It’s time for a little honesty from me. When I was first asked to have a look at this album, I didn’t want to. I knew nothing about the Escape The Fate other than I might’ve listened to one of their songs a few years back and seemed to have a vague recollection of not liking it? Yet, I found myself going into this record with an open mind, so let’s see that ‘I Am Human’ brings to the table.
The album’s opening track, ‘Beautifully Tragic’ is incredibly reminiscent of Black Veil Brides, with soaring guitars and dramatic musical composition, and I was listening to it for the first time, I found myself pleasantly surprised. Though the chorus here is a little too on the nose (‘here’s to the secrets we can’t keep’), it offers an interesting narrative in terms of what we can expect for themes of this album. It’s a bittersweet anthem about letting go of things that aren’t good for you, and yet still yearning for them. The guitars near the halfway point of the song are beautiful—the bass running throughout the chorus is intricate and helps to carry the song forward not just through lyricism alone.
This record’s positives continue with ‘Broken Heart’ and further follow the theme of letting go. Though it’s instantly faster than the opening track, it’s a lot more introspective. The shift in this song between melancholy guitars to slightly more aggressive bass line shift perfectly to suit the tone o the song; and as someone who recently went through a break-up, this song served as a hand to hold through the healing process. Next up, we have ‘Four Letter Word’—and here was where I found my first problem with the album. In terms of musical composition, the operatic rock doesn’t seem to suit the tone of the song. It’s a mix between classic rock and a more modern sound, but despite that, it’s still a lot of fun to listen to. The lyricism here is also quite interesting as even though it’s slander towards the person who did them wrong, it’s not angry. It’s more disappointed and curious as to why they can’t move on. Thematically, the album felt a little flat, straight from the opening track. ‘Beautifully Tragic’ focused on a nostalgic feel, yet the songs that follow it are two break-up songs and they don’t really seem to fit what we’ve come to expect from the album.
Following on from this we have the catchy, ‘I Will Make It Up To You’. Immediately the drums here make one think of All American Reject’s, ‘Dirty Little Secret’. One of the more notable, positive things about this album is that it peaks and drips, and despite the more thoughtful message of the songs, you don’t stop having fun listening to it, as the instrumentation and vocals work together seamlessly. This song is much faster than the tracks that preceded it, with a pacy insistent guitar—the sound here veers almost off into punk territory, which is not a direction I would have expected this band to go in, especially given the sound of the rest of the album. This was one of the weaker songs on the album (especially in the first half) and though the guitars are wonderful—the instruments sound a bit too chaotic.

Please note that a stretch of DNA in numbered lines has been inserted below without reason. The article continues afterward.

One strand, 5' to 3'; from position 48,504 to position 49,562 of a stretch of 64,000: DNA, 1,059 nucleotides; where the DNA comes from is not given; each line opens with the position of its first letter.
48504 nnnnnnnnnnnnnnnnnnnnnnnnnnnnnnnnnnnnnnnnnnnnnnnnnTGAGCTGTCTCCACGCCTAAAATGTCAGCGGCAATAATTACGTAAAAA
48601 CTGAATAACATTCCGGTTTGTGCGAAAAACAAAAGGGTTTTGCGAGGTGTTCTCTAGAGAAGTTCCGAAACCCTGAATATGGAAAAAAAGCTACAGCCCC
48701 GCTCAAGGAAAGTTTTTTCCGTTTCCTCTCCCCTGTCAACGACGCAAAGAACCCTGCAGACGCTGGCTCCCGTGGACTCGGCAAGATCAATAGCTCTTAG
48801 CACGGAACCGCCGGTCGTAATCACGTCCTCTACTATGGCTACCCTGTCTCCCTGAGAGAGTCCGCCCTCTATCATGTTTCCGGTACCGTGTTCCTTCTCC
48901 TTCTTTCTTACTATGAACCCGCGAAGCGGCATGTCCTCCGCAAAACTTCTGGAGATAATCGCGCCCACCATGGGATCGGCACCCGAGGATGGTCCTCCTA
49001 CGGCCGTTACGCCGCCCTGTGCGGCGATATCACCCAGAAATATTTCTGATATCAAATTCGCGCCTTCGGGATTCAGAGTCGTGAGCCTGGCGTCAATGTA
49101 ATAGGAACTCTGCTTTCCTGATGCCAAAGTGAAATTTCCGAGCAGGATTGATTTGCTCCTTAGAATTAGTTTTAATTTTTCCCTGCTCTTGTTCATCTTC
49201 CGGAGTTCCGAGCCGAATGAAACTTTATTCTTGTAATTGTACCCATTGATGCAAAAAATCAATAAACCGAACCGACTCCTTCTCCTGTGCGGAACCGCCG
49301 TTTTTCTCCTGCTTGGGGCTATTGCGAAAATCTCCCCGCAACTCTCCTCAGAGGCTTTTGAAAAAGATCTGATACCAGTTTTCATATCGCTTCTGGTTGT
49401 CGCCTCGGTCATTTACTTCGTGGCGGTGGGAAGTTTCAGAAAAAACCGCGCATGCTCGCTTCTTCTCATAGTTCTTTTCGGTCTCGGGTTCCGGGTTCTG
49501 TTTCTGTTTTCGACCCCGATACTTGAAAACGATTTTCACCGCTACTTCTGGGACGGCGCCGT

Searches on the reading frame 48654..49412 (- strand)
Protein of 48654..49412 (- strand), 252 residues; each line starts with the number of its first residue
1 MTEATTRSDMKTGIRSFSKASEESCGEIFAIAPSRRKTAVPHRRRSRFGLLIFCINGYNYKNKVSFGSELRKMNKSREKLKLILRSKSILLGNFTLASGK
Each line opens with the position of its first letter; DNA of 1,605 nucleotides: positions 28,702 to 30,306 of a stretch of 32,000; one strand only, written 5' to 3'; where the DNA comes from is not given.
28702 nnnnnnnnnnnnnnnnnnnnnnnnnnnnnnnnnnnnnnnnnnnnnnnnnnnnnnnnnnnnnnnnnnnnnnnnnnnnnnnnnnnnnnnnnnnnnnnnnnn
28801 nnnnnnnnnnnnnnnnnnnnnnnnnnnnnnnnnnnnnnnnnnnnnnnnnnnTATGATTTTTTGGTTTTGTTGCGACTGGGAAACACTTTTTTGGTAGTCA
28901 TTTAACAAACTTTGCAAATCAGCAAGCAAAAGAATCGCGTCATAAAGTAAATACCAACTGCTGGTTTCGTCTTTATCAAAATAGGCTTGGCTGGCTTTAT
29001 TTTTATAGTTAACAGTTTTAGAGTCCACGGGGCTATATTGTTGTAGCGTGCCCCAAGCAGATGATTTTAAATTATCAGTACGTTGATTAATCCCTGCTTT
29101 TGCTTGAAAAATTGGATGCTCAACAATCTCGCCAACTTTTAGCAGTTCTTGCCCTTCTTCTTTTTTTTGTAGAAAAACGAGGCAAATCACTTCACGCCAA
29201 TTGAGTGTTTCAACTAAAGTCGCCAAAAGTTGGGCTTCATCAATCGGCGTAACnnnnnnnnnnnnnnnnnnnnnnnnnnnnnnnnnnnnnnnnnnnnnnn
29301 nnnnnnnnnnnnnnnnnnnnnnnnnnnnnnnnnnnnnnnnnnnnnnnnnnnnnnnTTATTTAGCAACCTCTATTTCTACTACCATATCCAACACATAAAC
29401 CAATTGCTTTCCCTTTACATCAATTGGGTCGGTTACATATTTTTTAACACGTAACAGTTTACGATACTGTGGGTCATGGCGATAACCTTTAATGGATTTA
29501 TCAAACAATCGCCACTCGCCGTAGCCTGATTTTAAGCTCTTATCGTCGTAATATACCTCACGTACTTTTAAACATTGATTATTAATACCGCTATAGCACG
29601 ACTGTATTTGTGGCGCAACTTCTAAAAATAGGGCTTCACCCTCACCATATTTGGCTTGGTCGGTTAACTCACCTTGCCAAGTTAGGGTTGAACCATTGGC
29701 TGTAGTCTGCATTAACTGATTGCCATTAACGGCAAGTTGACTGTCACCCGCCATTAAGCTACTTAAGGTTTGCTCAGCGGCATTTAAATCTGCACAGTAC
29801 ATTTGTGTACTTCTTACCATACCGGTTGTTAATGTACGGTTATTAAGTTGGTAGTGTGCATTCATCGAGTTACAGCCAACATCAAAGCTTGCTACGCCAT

From ‘I Am Human’ onwards, I really struggle to find positive elements within this album. That isn’t to say that they don’t exist, but it’s that they’re very rare. ‘I Am Human’ opens up with an electronic keyboard, which needless to say, sticks out a lot in terms of composition, especially when comparing it to the sound of the rest of the album. Lyrically, it’s one of the worst songs on this album, as it’s everything that we’ve heard a million times before. Rather than following a natural progression of a narrative, this song feels far too forced and tacked on.
However, ‘If Only’ is a slow acoustic guitar driven song that’s one of the better tracks on the latter half of the record. Much like Neck Deep’s ‘Wish You Were Here’, the song deals with losing someone dear to them—and picturing a future where things are different. It’s certainly one of my favourite songs on the record and the bass that kicks in adds an extra element of excitement to the song.
From ‘Empire’ onwards, the album spirals and only seems to disappear on a downward slope of disappointment. Empire was another song with electronic influences, but again, it was too jarring of a sound from the rest of the album. My problem with this song in particular, and with the last four songs is that the perpetuation of the rock’n’roll lifestyle doesn’t work and feels too try hard, as the rest of the album has almost exclusively been about break-ups and emotions—so this idea of partying black out drunk doesn’t really fit anywhere.
‘Riot’ was without a doubt one of the worst songs on the record. It’s far too generic, too general and didn’t have any of the charm that even the weakest songs had on the beginning half of the album.
I was so very disappointed in this album. The first half was so much fun to listen to, the guitars were confident—and the lyricism, despite being a little too forward at times was still enjoyable. Despite the lack of coherent theme, the album was strong enough to carry its own weight. However, from the half way marker onwards—this album disintegrates, and in fact, it doesn’t even sound like it was made by the same band. The songs become messy, generic and painful to listen to and album spirals into a hot mess of a disaster.
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